28. Most political parties do not even have proper membership rolls at various levels of their functioning. It is well-known that the major political parties have bogus members enrolled by overzealous fact could not conduct their organizational elections on the ground that they have bogus members. In many cases control of entry into the party gives enormous leverage to the bosses. Potential adversaries are denied entry and rivals are expelled from time to time for having the audacity to stand up to the party bosses. In the process, dissent is thwarted and unscrupulous coteries perpetuate their hold on party structures.

29. A political party is often a symbol of aspirations of millions of people and it represents the beliefs, dreams, concerns and experiences of countless people over a period of time. Denial of access to such parties or expulsion is the equivalent of political death sentence. By their very nature, parties are an integral part of the history of a nation and heritage of all society. Therefore, exclusion, entry or exit barriers, or forcible expulsion are tantamount to negation of the democratic rights of citizens.

30. Some people may argue that those members expelled may form another party or seek public support as non- unattached party independents. However, in reality no independents or unattached persons have ever made a significant impact on public life or succeeded in acquiring power in any major democracy in history. Even in mature democracies like Britain or the United States, new parties do not make a serious impact on public life. The travails of Liberal Party in the U.K. and the failure of an independent or third party candidate to acquire high public office in the U.S. clearly demonstrate that new political parties cannot be a viable option for dissenters. There is too much investment of a lot of energy , effort and passion by thousands of people in a political party to allow it to be a captive instrument in the hands of an unscrupulous, oligarchic coterie.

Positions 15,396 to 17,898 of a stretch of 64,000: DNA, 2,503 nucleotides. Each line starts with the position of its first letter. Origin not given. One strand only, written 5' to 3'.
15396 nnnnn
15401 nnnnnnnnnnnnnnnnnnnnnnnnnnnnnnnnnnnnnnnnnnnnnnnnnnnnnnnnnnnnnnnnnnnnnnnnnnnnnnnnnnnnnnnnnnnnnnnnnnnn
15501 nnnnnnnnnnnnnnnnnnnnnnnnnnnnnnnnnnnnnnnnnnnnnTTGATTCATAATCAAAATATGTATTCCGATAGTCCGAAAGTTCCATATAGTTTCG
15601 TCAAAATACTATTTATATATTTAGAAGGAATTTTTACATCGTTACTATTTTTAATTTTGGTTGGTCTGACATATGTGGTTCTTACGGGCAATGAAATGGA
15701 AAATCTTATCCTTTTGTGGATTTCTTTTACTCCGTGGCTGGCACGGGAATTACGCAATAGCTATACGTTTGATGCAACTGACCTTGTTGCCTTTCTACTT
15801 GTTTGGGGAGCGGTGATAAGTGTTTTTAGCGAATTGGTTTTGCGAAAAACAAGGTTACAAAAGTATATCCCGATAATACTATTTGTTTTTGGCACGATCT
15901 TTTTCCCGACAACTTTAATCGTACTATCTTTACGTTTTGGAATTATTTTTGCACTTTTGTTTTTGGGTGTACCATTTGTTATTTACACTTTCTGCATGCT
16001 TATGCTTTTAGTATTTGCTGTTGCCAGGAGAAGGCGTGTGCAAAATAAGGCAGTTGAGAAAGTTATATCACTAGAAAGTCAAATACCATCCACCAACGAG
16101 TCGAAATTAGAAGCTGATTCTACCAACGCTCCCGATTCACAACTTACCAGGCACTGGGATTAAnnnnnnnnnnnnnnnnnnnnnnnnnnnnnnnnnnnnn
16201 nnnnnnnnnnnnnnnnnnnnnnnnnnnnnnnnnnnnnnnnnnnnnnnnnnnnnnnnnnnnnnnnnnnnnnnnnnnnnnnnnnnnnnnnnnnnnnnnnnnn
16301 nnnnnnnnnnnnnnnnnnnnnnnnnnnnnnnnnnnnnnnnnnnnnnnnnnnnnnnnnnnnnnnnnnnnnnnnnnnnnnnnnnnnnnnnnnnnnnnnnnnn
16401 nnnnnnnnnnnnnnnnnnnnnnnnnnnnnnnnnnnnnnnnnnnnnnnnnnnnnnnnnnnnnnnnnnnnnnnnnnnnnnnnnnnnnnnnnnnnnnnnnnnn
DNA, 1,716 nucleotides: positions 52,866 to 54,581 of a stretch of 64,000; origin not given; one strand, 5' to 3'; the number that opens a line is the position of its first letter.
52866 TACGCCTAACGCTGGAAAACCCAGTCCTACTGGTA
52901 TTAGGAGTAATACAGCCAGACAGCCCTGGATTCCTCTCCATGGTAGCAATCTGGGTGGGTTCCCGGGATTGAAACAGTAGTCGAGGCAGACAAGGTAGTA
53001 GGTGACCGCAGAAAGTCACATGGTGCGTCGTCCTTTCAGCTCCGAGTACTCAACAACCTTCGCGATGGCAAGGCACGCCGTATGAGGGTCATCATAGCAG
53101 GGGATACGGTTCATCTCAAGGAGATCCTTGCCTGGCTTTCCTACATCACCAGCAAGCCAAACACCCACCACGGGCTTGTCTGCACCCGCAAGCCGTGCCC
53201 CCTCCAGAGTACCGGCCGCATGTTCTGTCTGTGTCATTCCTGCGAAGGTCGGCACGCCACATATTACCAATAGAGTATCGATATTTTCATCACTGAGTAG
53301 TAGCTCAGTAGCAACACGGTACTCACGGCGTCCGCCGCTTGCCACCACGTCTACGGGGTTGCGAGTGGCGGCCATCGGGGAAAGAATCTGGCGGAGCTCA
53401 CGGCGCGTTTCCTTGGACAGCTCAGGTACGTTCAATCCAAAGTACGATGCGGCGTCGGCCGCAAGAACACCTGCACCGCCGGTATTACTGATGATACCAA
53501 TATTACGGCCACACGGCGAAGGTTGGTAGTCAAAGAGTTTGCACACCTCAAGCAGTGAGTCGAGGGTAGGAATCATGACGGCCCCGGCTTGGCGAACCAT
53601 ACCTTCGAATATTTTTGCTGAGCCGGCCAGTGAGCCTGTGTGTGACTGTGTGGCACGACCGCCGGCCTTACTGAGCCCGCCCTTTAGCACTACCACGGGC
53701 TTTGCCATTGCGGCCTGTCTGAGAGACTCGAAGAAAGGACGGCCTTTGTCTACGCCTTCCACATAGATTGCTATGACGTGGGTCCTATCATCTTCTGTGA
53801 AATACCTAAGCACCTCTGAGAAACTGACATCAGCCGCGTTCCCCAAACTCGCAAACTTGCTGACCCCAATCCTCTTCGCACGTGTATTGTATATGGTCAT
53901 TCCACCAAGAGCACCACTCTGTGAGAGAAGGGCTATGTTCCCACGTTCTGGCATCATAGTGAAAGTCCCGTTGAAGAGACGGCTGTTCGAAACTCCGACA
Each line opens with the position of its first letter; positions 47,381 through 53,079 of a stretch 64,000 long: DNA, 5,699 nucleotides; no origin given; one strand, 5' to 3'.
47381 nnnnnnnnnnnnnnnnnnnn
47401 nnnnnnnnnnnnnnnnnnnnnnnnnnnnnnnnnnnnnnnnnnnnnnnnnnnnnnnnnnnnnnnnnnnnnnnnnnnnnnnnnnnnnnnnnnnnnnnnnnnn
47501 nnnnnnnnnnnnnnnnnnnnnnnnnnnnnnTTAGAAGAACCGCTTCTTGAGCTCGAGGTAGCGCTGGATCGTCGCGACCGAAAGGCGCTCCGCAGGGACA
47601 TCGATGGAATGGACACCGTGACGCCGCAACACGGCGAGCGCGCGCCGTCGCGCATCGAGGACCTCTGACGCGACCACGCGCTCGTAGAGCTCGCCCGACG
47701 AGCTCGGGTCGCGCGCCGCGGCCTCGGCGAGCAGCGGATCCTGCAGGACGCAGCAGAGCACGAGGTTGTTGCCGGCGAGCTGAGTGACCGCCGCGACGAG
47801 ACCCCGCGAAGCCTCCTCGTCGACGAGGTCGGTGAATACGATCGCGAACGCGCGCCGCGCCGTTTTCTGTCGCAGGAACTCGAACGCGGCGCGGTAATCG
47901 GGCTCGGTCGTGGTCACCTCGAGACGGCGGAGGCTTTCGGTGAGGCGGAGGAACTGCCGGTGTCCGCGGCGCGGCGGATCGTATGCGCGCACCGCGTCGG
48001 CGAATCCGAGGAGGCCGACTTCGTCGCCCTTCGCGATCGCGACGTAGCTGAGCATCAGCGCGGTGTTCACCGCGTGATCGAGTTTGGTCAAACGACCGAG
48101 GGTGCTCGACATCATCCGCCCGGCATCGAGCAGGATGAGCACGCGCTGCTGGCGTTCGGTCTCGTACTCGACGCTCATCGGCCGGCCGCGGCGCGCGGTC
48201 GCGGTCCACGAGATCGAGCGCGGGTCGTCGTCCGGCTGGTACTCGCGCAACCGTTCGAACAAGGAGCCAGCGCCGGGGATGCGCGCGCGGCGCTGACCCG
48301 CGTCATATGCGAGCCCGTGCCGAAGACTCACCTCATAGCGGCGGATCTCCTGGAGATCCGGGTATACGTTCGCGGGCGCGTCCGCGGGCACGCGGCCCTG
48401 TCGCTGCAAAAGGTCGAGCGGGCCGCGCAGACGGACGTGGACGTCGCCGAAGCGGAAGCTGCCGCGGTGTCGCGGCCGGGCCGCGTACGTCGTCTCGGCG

Therefore, for democratic functioning of political parties, it is imperative that all membership is open without any barriers. Individuals not towing the majority line can be sidelined by merely denying them leadership positions and marginalising them if the majority so wishes, but not by expelling them and denying them forever the opportunity to effectively propagate and pursue their political agenda.

31. In view of this, the following are the suggested major reforms to be carried out for democratization of political parties in respect of membership.

i) Membership must be voluntary and open to all citizens;

ii) No member can be removed or expelled from primary membership. A citizen who is a member can voluntarily leave the party but cannot be forcibly removed. However, he can be removed from elective offices within the party by majority consent, in accordance with the party's constitution.

iii) There must be a prescribed membership fee within reasonable limits to be paid by the members.

iv) Every member of the political party must have a photo identity card with a distinct membership number and other details incorporated.

v) Membership rolls must be published polling station-wise and constituency-wise to facilitate public scrutiny.

Internal Democracy

32. As a perceptive political observer commented some years ago, in the Indian political parties, the man who wears the crown is the king. Leadership is often acquired through undemocratic means and retained by the power of patronage rather than support of members. This paves the way for oligarchies dominating the political process and offering to people inadequate choice between Tweedledum and Tweedledee.

33. Therefore, parties by constitution or law must be com-pelled to practise internal democracy in a verifiable manner as follows:

i) The membership rolls published by the political parties at the polling station level and constituency level must be the basis for elections within the party.